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Pixies fans, take heed!

March 28, 2014

I hope somebody else listens to the new Pixies, because I feel like I’m the only one doing so right now.

A co-worker of mine, who had seen Pixies in their elder Gods prime circa 1989, had just been talking to me about a concert I’d attended at Massey Hall the previous night, where they’d kicked off the first official night of their brand new tour with just-minted-as-bandmate Paz Lenchantin. Paz couldn’t have done a better or more graceful job of stepping into the shoes of her bass player/singer predecessors: founding member Kim Deal, and her recently-apparently-fired replacement Kim Shattuck.

On top of handling all that embarrassing non-important personal messiness with aplomb and discretion, Paz sang harmonies well and played bass pedal melodies with her feet on top of her 4-stringed axe (in a recent acoustic Pixies appearance for NPR’s All Songs Considered show, she even picked up her primary instrument of violin to add to the mix). Their inaugural show together went off without a hitch, and was generally well-liked by the folks in attendance I saw around me who were also watching intently; that is to say, all but for a certain totally wasted guy in the front row, who was yelling off-colour remarks and making disapproving gestures with his hands in Lanchantin’s direction almost the entire night except for a good 25-minute chunk in the middle where he left to get even more intoxicated and then came back to hurl further abuse at her.

“Man,” my co-worker wistfully ruminated to me. “Those old days were amazing. Kim was such a huge part of it all. That new song they put out (the catchy ‘Blue Eyed Hexe’) sounds just like bad AC/DC”. I hadn’t even countenanced such a thought, because it sounded like it was some pretty cool rock’n’roll to me. Yeah, sure, lead singer Black Francis’ voice is a lot different now, and so is his songwriting. Isn’t that what you’d expect after his many years on the road as a professional performer?

I don’t much keep up with the Pixies fan community these days, nor did I ever; actually, I’m kind of a recent convert. I only got into Surfer Rosa a few years ago, so, please don’t gang up on me for not knowing all the intimate details of their glorious rise, hiatus, and ugly fall. I just don’t subscribe to that narrative (which Rolling Stone all but tried to canonize with their shockingly snarky, mock-apologetic reprinting of Pixies’ new album announcement all over their pages — er, I guess, webpages? A print version of this publication still circulates, but I doubt anybody reads it except to skim its glossy photos over an extended lunch break at the magazine rack).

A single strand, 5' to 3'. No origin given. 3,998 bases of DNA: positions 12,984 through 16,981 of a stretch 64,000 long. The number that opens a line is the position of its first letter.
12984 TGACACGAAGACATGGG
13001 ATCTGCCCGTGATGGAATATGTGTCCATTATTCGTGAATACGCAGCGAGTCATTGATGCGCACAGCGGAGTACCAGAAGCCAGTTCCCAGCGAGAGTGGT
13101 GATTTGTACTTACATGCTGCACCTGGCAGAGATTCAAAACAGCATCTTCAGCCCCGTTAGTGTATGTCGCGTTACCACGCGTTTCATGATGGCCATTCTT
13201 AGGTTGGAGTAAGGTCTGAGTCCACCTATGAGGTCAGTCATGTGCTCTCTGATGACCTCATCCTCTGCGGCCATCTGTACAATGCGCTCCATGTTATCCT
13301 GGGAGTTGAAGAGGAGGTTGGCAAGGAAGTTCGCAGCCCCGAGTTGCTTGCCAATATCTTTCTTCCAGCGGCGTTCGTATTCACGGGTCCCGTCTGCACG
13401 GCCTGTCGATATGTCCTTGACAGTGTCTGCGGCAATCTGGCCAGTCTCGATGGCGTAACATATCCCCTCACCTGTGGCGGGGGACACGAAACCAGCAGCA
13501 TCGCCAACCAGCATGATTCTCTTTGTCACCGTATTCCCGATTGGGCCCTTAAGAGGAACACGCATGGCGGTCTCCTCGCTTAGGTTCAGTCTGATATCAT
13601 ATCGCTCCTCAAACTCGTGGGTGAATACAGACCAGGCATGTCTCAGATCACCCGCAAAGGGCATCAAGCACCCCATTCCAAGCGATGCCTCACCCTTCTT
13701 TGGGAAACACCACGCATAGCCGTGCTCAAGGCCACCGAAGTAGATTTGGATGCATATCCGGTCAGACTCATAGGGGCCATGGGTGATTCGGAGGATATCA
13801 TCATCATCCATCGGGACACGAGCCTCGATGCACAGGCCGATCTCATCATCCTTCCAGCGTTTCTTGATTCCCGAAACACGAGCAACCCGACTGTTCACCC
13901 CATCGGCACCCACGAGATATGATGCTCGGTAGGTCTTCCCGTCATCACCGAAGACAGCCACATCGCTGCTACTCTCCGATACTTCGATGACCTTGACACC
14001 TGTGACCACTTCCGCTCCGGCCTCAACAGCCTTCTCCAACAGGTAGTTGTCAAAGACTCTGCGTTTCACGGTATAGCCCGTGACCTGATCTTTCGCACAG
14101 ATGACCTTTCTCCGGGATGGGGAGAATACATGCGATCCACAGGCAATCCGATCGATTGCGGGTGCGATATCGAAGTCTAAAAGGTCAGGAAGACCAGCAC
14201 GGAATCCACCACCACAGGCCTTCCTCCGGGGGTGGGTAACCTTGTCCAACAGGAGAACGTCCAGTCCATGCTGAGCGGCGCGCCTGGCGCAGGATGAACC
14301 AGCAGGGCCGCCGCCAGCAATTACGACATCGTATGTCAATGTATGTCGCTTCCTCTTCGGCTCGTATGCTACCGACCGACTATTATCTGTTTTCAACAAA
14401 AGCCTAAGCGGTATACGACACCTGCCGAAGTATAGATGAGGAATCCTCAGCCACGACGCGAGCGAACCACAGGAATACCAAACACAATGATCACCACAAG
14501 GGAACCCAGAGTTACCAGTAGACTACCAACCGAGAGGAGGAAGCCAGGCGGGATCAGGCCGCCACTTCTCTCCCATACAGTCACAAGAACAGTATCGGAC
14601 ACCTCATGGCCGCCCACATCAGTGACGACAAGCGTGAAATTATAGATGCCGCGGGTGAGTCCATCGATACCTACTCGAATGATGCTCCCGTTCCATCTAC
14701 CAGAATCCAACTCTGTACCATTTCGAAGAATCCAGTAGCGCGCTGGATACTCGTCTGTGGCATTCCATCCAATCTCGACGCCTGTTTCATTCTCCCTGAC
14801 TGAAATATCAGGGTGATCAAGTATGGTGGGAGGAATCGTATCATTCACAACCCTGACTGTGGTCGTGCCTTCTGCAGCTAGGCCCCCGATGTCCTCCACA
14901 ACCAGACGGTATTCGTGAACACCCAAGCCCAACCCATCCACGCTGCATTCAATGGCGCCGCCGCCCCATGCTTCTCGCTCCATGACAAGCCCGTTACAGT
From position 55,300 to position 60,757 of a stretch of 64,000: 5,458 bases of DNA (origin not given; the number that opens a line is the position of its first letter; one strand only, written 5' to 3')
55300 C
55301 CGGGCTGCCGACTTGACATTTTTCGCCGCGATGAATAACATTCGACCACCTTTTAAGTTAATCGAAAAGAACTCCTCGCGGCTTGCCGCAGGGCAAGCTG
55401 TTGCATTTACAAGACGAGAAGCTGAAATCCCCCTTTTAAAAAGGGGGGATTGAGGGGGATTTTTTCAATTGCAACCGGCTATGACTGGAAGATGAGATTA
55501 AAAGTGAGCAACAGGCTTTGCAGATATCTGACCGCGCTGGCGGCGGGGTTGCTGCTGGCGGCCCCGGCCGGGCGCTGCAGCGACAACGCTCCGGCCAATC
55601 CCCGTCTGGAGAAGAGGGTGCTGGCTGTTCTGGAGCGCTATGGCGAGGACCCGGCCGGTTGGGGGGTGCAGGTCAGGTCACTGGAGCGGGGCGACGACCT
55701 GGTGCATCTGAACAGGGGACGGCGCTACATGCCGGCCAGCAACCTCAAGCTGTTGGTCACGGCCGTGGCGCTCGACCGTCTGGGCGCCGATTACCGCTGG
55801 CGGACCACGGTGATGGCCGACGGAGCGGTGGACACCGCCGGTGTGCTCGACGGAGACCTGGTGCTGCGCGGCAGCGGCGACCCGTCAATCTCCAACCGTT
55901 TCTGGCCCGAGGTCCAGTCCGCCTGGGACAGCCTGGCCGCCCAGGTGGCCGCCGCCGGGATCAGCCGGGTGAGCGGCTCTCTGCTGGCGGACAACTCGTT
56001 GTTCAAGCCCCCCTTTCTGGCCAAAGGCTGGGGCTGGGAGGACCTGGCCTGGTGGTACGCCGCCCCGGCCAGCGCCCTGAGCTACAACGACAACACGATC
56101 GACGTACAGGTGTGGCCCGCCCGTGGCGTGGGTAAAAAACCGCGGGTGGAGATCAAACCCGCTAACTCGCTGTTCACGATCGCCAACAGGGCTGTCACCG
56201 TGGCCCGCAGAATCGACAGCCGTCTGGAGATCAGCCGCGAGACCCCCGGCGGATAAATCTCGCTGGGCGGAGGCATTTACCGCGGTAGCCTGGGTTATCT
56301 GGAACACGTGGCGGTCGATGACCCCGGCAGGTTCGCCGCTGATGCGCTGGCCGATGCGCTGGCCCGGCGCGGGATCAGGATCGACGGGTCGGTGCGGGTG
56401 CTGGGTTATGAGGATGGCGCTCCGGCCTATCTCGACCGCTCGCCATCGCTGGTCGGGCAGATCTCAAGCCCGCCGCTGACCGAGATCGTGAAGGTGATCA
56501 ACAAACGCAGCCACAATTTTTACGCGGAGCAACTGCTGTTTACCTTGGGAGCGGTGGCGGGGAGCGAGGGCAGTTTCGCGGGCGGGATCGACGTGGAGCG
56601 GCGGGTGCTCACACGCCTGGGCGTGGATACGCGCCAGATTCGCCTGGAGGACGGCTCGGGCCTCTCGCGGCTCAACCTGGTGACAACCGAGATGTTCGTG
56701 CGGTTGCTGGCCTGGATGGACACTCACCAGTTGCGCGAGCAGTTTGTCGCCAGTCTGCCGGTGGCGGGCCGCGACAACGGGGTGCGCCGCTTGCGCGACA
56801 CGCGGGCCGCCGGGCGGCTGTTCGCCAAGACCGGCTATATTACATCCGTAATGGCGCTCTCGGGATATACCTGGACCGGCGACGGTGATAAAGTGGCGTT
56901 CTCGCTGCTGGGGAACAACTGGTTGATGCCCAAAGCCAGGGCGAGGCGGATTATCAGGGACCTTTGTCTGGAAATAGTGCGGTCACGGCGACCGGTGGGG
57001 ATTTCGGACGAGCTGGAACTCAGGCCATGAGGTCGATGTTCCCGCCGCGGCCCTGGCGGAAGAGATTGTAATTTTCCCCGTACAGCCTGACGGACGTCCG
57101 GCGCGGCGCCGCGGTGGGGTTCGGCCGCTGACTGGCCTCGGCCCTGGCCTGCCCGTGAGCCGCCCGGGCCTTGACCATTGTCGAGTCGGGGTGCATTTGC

You see, ‘Bagboy’ was the new Pixies single that got my attention again. It’s an amazing dis track. These guys were READING THEIR PRESS, alright. This answer song reads almost exactly as Axl Rose’s did, back when he went after his critics on Guns N’ Roses’ rant-fuelled ‘Get in the Ring’: “if you can’t deliver with your end of the bargain, dude, why don’t you just take it easy with the snide remarks? You press monkeys are the ones left holding the bag when this musically collaborative artist job gets messy and personnel issues become bitter. Just do something that’s good enough for yourself, why don’t you? Leave me alone. I have this all work that I have to do as an artist; work that you, my worm-tongued patron, seem to suddenly have had a rather abrupt, and vocal, change of heart about — in a public forum, no less.”

It sounds spiteful, and it sounds like it hates the very vivid portrait it paints of some very specific and probably real people. In other words, it makes for compelling listening. It names no names (unlike the eternally on-the-nose lyrics by Axl, which do) but boy, oh boy, it gets juicy. The album version of this song just debuted on an iTunes pre-order download for the deluxe edition I’ve bought. It totally rules, and compared to it, the hazy-sounding version that was accompanying a music video for the song circulating online last year did little to make Black’s incredibly biting lyrics hit home. Maybe it’s the increased quality of the iTunes format, maybe it’s just that the backing vocals have been mixed out of the first stanza and pared down to one line repeated over and over, but here he sounds up-front and clear as a bell, staking his claim as a fearsome bandleader, and victorious in the war to preserve his artistic identity in the face of a perceived challenge to it.

I only wonder if there will be other ears to hear this new incarnation of Pixies, as provocative and weird as ever, now sounding mad as hell. It’s one part Frank Zappa, one part aforementioned GN’R and one part vintage hell-stompin’ Pixies in rampage mode.

Here are the lyrics to the album version, transcribed because I’ve not seen them written down yet:


I had a bad reaction to your public hobby-writings. I get no satisfaction from your Very Recent Sightings — like when I hear the sound of feet slappin’ on the runway; like a small bird, pretty, while it’s crappin’ on the new day…

So disappointed I was that I had made small talk with you (cover your breath, cover your teeth). I’m not ‘feelin’ your buzz’, I only smell your crock of stew (cover your breath, cover your teeth).


She had some beauty and manners, but she looked like a bug (cover your breath, cover your teeth). Migration’s other type were such good planners, and not smug (cover your breath, cover your teeth)!


You are proselytizing alone, listening to the Voice ‘with your ears’ (cover your breath, cover your teeth). You have regurgitated a tone, now sad, in your tracts for many years (cover your breath, cover your teeth)… picked up from dead things that you licked.

It’s a feedback loop you can’t evict (cover your breath, cover your teeth). Bagboy!


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